A mishap is “an unlucky accident”, according to the Oxford Dictionaries, and is often accompanied by the word minor – e.g. we had a few minor mishaps in the kitchen, but at least we didn’t burn the chicken.
I happened upon the word mishap today and it got me wondering whether the word hap also exists. It does, though it rarely used these days, as far as I can tell.
– luck, fortune
– a chance occurrence, especially an event that is considered unlucky
– to come about by chance
– to have the fortune or luck to do something.
So it’s a contronym or auto-antonym in that it can mean good luck and the opposite, bad luck.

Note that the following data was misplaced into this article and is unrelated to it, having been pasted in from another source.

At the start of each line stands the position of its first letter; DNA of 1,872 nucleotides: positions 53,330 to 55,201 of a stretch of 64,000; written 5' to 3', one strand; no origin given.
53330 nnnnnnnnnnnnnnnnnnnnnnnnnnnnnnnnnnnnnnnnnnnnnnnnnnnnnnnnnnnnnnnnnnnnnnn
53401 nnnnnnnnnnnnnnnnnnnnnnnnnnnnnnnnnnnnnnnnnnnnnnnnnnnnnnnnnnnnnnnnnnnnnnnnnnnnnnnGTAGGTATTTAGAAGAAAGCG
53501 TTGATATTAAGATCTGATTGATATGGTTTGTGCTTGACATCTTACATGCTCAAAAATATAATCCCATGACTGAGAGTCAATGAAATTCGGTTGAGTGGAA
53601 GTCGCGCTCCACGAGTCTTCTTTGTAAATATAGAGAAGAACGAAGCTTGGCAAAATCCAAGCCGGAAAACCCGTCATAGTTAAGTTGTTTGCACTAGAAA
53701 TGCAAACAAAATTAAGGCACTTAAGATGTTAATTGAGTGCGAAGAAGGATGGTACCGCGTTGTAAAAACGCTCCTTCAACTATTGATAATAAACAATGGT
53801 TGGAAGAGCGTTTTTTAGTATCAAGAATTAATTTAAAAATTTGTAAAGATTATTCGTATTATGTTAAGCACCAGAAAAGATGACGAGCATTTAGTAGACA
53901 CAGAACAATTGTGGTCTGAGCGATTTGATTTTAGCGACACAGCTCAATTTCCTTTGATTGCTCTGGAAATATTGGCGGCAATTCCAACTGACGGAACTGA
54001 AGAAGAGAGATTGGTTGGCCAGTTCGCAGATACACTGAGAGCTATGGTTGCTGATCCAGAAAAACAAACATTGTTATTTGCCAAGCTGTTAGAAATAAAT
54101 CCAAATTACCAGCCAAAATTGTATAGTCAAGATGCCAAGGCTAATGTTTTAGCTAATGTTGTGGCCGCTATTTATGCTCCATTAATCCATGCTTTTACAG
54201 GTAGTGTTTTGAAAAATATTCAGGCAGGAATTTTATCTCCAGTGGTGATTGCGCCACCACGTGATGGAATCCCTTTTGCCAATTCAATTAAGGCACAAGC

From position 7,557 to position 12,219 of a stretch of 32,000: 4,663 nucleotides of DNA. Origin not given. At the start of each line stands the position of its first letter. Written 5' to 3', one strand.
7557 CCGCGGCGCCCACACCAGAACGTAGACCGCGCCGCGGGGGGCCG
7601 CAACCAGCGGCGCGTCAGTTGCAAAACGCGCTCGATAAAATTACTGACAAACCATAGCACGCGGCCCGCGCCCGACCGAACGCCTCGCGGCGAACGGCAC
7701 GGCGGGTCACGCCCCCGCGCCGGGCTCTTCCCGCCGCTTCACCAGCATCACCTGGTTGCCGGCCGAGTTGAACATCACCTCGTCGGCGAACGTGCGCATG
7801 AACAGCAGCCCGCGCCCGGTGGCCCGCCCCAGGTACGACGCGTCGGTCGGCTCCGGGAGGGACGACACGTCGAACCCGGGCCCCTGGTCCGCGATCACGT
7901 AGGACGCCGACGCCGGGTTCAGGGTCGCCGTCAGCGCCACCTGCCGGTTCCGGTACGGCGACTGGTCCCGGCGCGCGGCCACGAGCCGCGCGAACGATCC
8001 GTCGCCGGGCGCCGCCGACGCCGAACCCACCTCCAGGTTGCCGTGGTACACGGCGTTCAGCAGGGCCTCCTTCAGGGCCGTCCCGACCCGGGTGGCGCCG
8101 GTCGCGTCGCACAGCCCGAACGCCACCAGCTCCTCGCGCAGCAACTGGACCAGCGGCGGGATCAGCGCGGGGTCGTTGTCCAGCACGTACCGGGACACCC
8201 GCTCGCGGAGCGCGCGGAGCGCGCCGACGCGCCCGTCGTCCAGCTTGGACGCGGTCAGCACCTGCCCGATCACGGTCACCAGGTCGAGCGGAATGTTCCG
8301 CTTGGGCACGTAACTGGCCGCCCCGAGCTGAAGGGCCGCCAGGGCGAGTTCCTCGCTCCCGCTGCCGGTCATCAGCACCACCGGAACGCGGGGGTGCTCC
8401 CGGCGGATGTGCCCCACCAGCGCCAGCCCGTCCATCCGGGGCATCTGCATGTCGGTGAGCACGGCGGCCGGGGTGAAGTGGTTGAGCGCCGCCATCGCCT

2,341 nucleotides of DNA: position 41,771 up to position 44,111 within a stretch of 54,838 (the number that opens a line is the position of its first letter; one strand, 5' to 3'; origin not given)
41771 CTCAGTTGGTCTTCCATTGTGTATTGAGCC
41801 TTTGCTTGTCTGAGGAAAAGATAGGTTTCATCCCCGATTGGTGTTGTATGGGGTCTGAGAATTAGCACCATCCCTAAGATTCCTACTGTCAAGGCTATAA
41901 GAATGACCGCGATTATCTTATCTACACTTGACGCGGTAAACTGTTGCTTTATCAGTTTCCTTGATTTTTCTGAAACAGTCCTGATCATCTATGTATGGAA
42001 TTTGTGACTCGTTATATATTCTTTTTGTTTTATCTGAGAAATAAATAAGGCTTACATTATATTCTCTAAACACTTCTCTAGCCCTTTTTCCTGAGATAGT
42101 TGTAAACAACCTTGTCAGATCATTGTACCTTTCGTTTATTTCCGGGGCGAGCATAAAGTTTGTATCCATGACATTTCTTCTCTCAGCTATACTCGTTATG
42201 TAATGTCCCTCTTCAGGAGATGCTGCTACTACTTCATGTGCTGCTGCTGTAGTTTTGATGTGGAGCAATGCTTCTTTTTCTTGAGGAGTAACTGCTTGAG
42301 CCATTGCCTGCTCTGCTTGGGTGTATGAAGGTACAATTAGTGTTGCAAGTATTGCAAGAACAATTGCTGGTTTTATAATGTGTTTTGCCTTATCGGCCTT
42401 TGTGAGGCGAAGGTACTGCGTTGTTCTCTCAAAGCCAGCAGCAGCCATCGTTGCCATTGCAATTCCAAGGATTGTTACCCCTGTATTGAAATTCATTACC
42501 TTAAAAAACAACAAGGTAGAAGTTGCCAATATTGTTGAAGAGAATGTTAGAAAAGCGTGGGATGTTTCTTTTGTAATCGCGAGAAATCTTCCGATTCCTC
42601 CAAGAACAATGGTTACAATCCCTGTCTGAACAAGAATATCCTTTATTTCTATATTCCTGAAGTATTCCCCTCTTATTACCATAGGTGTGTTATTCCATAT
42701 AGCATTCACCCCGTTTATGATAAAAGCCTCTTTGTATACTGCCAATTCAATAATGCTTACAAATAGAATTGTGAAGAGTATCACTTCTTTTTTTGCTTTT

Here are some examples:
– If you have the good hap to come into their houses
– I entertained the Company with the many Haps and Disasters
– What can hap to him worthy to be deemed evil?
– Where’er I happ’d to roam
Source: Oxford Dictionaries
Hap, mishap, and happen and happy, all come from the Old Norse word happ (chance, good luck), from the Proto-Germanic *hap-/*hampą (convenience, happiness), from the Proto-Indo-European *kob- (to suit, fit, succeed), which is also the root of the Old Irish cob (victory) and the Russian кобь [kob’] (fate).